I was recently sitting in a panel about representation at a con when one of the panelists repeated something I'd heard before, "REPRESENTATION SAVES LIVES." Unlike the other times I'd heard it, those words hit me square between the eyes like a slice of lemon wrapped round a large gold brick.
So, I'm going to jump into some messy territory this week and talk about my struggle with trying to be representative in my writing. This a minefield of complicated, uncomfortable issues. As I've dug into this, I've realized that my greatest obstacles are the filters I have between what I 'believe' I know or think, and the reality of what's going on in my head. Put simply, there's a disconnect between what I 'think' I know about myself, and what's really happening behind the curtains in my mind. It's like Oz the privileged white guy is back there still pulling levers. It's personal, messy, challenging stuff.
I'm writing about me, but this is also a call to others to really dig in and look at how we view others. This isn't simple stuff, it takes work, but it's important.
I kind of look like a poster boy for white privilege and the patriarchy. I'm a middle age, cis, white guy with white-grey hair and blue eyes. I've seen myself represented in film, TV, comics and every other media from the moment I could understand what it meant. I grew up in Arizona where casual racism was everywhere. I grew up hearing people called "Spics", "Beaners" and "Wetbacks", the undercurrent of cowboys and Indians translated to 'The only good Indian is a dead Indian', brazil nuts were referred to as n***er fingers, and on and on.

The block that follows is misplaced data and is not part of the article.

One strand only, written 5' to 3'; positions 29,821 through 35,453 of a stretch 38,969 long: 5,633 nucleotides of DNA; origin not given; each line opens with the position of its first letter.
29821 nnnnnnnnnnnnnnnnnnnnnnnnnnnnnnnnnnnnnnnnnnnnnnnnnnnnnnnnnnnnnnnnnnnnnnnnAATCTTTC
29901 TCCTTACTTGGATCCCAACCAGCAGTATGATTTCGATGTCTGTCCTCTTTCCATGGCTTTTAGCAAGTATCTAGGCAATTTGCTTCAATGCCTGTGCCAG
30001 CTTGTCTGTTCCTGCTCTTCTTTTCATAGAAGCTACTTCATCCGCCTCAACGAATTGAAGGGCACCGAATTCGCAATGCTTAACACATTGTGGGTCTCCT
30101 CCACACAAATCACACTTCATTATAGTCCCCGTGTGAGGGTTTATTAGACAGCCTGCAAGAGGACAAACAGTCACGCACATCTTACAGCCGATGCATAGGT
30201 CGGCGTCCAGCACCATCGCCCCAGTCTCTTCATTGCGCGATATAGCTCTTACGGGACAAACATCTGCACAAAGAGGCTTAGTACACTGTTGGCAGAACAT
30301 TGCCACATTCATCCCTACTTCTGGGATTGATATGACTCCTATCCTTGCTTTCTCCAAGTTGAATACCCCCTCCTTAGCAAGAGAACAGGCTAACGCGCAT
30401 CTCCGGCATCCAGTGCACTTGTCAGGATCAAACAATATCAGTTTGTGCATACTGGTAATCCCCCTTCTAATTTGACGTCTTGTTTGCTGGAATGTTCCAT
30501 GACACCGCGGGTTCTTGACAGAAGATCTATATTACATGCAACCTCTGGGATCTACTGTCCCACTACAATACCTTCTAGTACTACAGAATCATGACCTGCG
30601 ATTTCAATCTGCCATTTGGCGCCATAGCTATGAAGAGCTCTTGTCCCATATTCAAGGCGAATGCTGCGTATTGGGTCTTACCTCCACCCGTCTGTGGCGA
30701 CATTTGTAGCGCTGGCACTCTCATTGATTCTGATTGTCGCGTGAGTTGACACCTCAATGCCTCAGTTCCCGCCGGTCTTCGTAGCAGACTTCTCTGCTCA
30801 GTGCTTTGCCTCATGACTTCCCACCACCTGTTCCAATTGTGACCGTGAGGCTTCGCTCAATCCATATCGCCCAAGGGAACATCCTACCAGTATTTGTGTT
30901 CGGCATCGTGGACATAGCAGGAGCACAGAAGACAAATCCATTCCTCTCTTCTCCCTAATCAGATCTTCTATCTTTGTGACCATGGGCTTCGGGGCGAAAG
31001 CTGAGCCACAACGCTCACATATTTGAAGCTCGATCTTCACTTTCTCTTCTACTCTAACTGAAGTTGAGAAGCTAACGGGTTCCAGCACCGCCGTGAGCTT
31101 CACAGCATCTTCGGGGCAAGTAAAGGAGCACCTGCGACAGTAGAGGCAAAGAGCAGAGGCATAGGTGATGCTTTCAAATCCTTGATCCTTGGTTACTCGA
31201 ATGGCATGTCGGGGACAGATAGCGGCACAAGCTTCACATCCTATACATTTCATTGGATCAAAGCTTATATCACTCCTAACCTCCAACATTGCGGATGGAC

How do I begin to wrap my head around how important it is for other people to see themselves represented positively? With my upbringing and a base level advantage of being white, male and middle class, it's not something I can understand at anything more than a rational level. It's nothing I've lived.
The first thing I learned from my friends who are People of Color, Native American or LGBTQ, is to shut up and listen to people. That doesn't mean trying to explain my perspective, it means exactly what it says. Shut up and listen. And that's hard, uncomfortable work. If I really listen, I can't help but hear the pain, the fear, the rage, the heartbreak. That's intimidating.
People of Color, Native Americans, and members of the LGBTQ community have endured things I can't begin to imagine. And in that is precisely where some of the disconnect happens. I literally can't understand what they've been through. Had I experienced some of the things they had, I could easily see myself either in prison or dead. And that, right there, is white privilege talking. As a white guy, I come at situations with the expectation that the playing field is going to be level. That simply isn't true.
I can't fix what my friends and others have experienced, but as a writer I can make the effort to see that they are represented positively and powerfully.
Why representation matters:
According to the Trevor Project (statistics), "LGB youth are almost five times as likely to have attempted suicide compared to heterosexual youth, LGB youth suicide attempts were almost five times as likely to require medical treatment than those of heterosexual youth, 40% of transgender adults reported having made a suicide attempt. 92% of these individuals reported having attempted suicide before the age of 25."